Sydney - International Cricket Council chief executive David Richardson has warned of the dangers of the game "spreading itself too thin" but said officials were still keen for the sport to fully establish itself in the United States.
The 2019 World Cup in England is set to feature 10 teams, four fewer than are taking part in the ongoing edition where co-hosts Australia and New Zealand will contest Sunday's final in Melbourne.
This has led to complaints from non-Test or Associate members of the ICC that they risk being frozen out from the sport's showpiece tournament, with potentially damaging consequences for the future of cricket in their countries if they don't have a realistic chance of appearing at a World Cup.
But Richardson, speaking during Australia's semi-final win over defending champions India at the Sydney Cricket Ground on Thursday, said: "I think there's a slight change in strategy amongst our board in that we've been through a phase of trying to grow the game from 44 members playing to 106 members.
"Now we realise, let's not spread ourselves our too thin, we've got Full Member (Test) countries, Zimbabwe being one, West indies maybe, where we've got to be careful that they don't fall off the ship.
"I think the focus is on trying to consolidate."
However, the former South Africa wicket-keeper's words drew an angry response from Ireland batsman Ed Joyce, whose Associate nation side beat both the West Indies and Zimbabwe - two of cricket's 10 elite Test teams - in the pool phase of this World Cup.
"'Let's not spread ourselves too thinly'!!!!! That's the attitude that'll make cricket a truly global game. Blood is boiling @ICC", Joyce posted on Twitter.
However, Richardson - who said the number of teams taking part at the 2019 World Cup in England had yet been set in stone - defended the ICC's plans for cricket's global future by saying: "We might have a pool of 10 teams that are reasonably competitive at the moment, so we are trying to grow that pool."
Administrators in various sports have long contemplated the prospect of gaining a foothold in the lucrative US market, where the indigenous sports of baseball, basketball and American football, as well as ice hockey and the respective college versions of the four sports still hold sway.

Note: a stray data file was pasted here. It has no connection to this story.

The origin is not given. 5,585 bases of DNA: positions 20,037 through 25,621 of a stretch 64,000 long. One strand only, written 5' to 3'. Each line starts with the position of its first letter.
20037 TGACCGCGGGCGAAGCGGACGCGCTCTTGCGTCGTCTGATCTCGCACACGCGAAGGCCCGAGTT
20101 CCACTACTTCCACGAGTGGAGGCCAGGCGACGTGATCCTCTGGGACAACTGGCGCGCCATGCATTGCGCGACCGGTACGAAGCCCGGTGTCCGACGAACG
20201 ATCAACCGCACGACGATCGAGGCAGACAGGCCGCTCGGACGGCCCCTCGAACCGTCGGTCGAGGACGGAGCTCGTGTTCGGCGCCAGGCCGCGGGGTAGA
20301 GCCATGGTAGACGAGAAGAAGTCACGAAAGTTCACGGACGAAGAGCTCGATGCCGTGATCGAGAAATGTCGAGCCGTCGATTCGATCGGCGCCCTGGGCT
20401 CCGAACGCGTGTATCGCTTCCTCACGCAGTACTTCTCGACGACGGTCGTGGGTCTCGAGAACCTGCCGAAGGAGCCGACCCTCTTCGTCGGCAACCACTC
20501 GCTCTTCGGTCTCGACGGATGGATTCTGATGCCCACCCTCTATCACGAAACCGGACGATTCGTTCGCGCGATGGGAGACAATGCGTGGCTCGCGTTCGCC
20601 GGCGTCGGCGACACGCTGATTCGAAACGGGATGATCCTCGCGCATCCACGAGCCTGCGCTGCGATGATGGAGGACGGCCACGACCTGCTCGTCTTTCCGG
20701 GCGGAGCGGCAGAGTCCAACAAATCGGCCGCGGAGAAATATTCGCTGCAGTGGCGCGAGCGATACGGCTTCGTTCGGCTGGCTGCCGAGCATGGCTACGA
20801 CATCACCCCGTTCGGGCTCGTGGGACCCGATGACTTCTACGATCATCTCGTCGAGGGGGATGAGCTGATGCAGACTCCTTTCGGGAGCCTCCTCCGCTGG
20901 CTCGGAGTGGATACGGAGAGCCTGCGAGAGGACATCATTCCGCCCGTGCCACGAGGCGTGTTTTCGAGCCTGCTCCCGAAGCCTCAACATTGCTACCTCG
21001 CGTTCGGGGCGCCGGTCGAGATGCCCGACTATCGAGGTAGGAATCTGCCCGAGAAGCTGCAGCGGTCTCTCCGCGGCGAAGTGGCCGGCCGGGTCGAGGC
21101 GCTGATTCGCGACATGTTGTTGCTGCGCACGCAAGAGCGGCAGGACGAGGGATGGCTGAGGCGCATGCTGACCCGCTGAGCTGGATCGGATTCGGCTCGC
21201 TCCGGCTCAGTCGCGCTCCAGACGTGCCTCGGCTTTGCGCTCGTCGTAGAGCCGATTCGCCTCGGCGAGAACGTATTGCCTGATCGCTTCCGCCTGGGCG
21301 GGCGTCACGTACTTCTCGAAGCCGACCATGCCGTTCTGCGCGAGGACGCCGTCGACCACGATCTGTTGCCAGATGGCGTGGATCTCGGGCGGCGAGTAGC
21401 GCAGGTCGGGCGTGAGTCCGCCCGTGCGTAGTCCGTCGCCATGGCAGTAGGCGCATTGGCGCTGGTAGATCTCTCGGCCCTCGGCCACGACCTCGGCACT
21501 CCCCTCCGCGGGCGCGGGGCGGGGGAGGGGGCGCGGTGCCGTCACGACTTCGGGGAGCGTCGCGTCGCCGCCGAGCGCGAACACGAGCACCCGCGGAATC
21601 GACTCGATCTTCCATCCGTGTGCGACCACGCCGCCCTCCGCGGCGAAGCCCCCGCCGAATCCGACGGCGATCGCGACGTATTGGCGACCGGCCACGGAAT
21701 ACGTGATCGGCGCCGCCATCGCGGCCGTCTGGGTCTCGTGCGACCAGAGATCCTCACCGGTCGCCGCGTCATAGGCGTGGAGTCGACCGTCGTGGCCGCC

Cricket's oldest international contest took place between the United States and Canada in 1844 - more than 30 years before Australia and England played the first-ever Test, at the Melbourne Cricket Ground.
But after its mid 19th century boom, cricket's popularity in the USA declined sharply.
However, the presence now in the country of many immigrants from cricket-playing countries has led to talk of a revival, although US cricket has been rocked by a series of administrative rows in recent years.
"USA as an example, is a country that has enormous potential," said Richardson.
"There are more players playing cricket in the USA than Zimbabwe, and I think very close to the number playing in New Zealand.
"If UAE can qualify for the World Cup then there's no reason why USA shouldn't. So that's going to be a focus for us in the next few years."
Richardson added: "It'll be challenging because they don't have the necessary administration and infrastructure in place.
"But I think if we can get them playing good cricket with good infrastructure, that might be the opportunity and the time."